Brain Tissues Kept Alive for Weeks on an Artificial Membrane
A newly developed microfluidic device allowed scientists to keep the brain tissue from the suprachiasmatic nucleus alive for over 25 days.
Scientists at the RIKEN Center for Biosystems Dynamics Research in Japan have now developed a new system for keeping tissues viable for long term research study once transferred from an animal to a culture medium. This new system uses a microfluidic device that can keep tissues from both drying out & from drowning in fluid. A proof-of-concept experiment on this showed that the tissue explanted from the mouse brain remained viable after almost a month in culture, much longer than is possible with other microfluidic culturing methods, & also much simpler.
Experimenting on the tissues in culture can facilitate drug discovery because scientists can systematically manipulate the tissues and also test different drugs or drug combinations. While studying a whole system in which many cells must actually interact with each other, it was proven difficult to keep the tissues “alive” for more than a few days. Tissue dries out quickly and it dies unless it is put into a wet-culture medium with appropriate nutrients. And on the other hand, immersing complex tissue in the fluid can damage the tissues because it doesn’t allow the normal transfer of gases between them.
To solve this problem, the RIKEN researchers developed a microfluidic device using polydimethylsiloxane, the material often used as a defoamer in over-the-counter drugs. This device has a semi-permeable channel surrounded by an artificial membrane & solid PDMS walls. Rather than constantly being immersed in a fluid, the tissues benefited from having the culture medium circulate within the microchannel & pass through the permeable membrane, which allowed proper gas exchange. This sounds very simple, but finding the optimal settings proved challenging. As the first author, Nobutoshi Ota noted that controlling the medium flow was difficult because the microchannel that formed between PDMS walls & the porous membrane was unusual. However, the team had success after trial and error modifications to the porous membrane & adjustments of the inlet/outlet flow rates, he added.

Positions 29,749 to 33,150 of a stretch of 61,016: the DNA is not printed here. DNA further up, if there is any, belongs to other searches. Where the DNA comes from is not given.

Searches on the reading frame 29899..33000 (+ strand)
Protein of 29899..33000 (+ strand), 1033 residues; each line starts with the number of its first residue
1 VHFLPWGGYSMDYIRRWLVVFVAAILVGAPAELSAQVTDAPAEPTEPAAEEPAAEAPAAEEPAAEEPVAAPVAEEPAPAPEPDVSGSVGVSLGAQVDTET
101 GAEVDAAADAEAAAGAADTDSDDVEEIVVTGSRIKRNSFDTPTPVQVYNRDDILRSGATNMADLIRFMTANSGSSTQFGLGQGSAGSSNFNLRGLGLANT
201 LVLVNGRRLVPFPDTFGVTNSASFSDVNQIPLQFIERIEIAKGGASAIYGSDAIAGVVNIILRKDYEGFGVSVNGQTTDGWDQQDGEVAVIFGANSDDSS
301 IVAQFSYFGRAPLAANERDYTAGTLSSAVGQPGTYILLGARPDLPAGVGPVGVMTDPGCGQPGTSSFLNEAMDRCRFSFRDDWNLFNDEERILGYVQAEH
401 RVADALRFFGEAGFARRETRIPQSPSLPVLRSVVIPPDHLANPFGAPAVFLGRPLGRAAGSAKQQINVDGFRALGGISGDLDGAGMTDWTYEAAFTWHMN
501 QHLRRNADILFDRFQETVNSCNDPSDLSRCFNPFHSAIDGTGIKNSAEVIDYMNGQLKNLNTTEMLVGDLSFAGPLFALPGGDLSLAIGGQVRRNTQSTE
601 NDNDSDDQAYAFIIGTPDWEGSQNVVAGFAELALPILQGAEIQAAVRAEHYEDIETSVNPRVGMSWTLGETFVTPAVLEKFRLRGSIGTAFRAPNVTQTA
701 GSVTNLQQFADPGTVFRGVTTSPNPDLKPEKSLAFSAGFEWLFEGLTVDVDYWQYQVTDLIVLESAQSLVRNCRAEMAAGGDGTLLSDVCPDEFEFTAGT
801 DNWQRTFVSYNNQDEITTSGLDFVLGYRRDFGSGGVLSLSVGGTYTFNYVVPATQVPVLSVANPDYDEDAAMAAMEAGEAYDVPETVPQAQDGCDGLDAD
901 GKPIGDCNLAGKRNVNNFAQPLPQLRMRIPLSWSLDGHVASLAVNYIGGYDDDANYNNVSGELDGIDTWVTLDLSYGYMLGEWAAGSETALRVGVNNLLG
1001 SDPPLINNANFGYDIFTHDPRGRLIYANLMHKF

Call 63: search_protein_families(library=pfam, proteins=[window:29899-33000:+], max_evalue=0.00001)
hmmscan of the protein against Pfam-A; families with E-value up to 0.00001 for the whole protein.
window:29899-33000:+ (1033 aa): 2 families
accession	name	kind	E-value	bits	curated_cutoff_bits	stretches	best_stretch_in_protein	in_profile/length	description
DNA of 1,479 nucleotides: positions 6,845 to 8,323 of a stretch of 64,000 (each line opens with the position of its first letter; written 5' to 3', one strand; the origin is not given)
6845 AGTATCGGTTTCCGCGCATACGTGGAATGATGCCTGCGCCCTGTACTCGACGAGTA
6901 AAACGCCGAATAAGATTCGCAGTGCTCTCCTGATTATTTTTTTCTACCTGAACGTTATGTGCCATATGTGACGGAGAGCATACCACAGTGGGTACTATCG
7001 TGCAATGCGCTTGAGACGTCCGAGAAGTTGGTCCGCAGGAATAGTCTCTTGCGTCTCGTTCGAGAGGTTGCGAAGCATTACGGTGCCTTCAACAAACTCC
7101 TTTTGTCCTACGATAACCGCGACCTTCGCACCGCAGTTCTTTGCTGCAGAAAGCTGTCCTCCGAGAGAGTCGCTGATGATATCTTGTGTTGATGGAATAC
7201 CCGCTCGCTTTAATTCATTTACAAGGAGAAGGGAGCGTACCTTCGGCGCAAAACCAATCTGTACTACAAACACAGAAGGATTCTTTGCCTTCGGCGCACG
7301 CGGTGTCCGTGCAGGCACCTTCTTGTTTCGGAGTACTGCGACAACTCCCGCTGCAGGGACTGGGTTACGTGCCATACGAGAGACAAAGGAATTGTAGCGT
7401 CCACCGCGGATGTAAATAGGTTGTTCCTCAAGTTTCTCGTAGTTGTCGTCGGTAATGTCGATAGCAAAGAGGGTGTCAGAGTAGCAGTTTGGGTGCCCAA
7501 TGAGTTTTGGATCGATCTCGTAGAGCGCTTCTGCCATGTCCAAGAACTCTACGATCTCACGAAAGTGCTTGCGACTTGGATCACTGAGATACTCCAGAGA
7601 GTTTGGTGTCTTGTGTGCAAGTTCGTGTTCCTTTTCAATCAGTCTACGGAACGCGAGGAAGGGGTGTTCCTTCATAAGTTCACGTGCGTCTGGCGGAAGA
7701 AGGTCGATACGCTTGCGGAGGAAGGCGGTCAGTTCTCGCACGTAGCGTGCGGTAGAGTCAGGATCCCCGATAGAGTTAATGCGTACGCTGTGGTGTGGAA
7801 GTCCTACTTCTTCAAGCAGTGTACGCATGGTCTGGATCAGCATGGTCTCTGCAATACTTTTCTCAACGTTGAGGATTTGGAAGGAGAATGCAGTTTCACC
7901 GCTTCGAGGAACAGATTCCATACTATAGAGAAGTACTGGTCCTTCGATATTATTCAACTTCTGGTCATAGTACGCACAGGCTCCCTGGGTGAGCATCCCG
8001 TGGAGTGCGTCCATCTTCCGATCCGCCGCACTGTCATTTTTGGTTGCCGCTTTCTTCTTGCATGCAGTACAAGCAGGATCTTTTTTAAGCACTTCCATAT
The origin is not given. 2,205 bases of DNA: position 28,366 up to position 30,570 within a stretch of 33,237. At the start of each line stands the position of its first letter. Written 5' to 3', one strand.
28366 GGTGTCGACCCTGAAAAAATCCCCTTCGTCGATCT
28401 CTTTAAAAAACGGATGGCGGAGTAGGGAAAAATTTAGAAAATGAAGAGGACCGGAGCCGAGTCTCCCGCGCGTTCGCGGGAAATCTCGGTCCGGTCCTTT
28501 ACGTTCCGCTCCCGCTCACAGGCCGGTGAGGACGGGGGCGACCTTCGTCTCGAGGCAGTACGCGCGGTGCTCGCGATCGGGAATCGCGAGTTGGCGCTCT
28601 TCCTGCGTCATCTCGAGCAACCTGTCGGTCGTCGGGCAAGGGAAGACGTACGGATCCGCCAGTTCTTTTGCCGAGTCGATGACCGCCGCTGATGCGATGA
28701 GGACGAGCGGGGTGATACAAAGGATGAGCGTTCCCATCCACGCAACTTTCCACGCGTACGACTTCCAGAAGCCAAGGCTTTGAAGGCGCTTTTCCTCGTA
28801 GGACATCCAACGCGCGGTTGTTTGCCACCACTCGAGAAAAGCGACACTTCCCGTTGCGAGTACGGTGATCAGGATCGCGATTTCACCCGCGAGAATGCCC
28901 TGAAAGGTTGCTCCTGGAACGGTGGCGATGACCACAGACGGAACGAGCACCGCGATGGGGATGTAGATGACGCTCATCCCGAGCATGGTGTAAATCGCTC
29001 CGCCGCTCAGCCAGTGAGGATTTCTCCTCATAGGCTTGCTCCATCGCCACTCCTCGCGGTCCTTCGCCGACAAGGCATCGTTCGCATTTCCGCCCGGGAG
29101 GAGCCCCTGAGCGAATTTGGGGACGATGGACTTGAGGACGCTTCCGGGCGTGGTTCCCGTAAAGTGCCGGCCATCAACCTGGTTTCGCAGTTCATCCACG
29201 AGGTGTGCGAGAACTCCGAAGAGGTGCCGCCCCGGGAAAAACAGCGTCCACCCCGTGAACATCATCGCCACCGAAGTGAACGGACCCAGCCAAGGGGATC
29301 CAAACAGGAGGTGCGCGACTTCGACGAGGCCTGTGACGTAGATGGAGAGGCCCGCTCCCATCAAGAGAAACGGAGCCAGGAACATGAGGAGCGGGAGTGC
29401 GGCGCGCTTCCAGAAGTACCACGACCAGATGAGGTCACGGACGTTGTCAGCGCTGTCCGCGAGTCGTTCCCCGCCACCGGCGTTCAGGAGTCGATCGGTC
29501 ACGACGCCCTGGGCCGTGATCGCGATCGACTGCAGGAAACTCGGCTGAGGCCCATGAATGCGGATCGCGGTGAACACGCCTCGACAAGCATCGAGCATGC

The research team tested the device using tissue from the mouse suprachiasmatic nucleus which is a complex part of the brain that governs the circadian rhythms. The mice themselves were the knock-in mice in which the circadian rhythm activity in the brain was linked to the production of a highly-fluorescent protein. And by measuring the level of bioluminescence coming from the brain tissues, the team was able to see that tissues kept alive by their system stayed active & functional for over 25 days with nice circadian activity. And in contrast, the neural activity in tissue kept in a conventional culture decreased by about 6% after only 10 hours.
This new method will definitely have several benefits. In the short-term, a new system will be useful in observing biological development & testing how tissues actually respond to drugs. The long-term benefits of this are also clear. Ota added that the method can be used for more than explanted tissues from animals. It will also improve research studies into organogenesis through long-term culturing & observation which is necessary for growing tissue & organs.
Indeed, the research team is currently planning long-term studies and experiments using their system to observe the formation of blood vessels & the movements of cells during organoid formation.
This research study was published in the journal Analytical Sciences.
Editor’s Note: Brain Tissues Kept Alive for Weeks on an Artificial Membrane, microfluidic device, keeping tissues viable, brain tissue from the suprachiasmatic nucleus alive for over 25 days.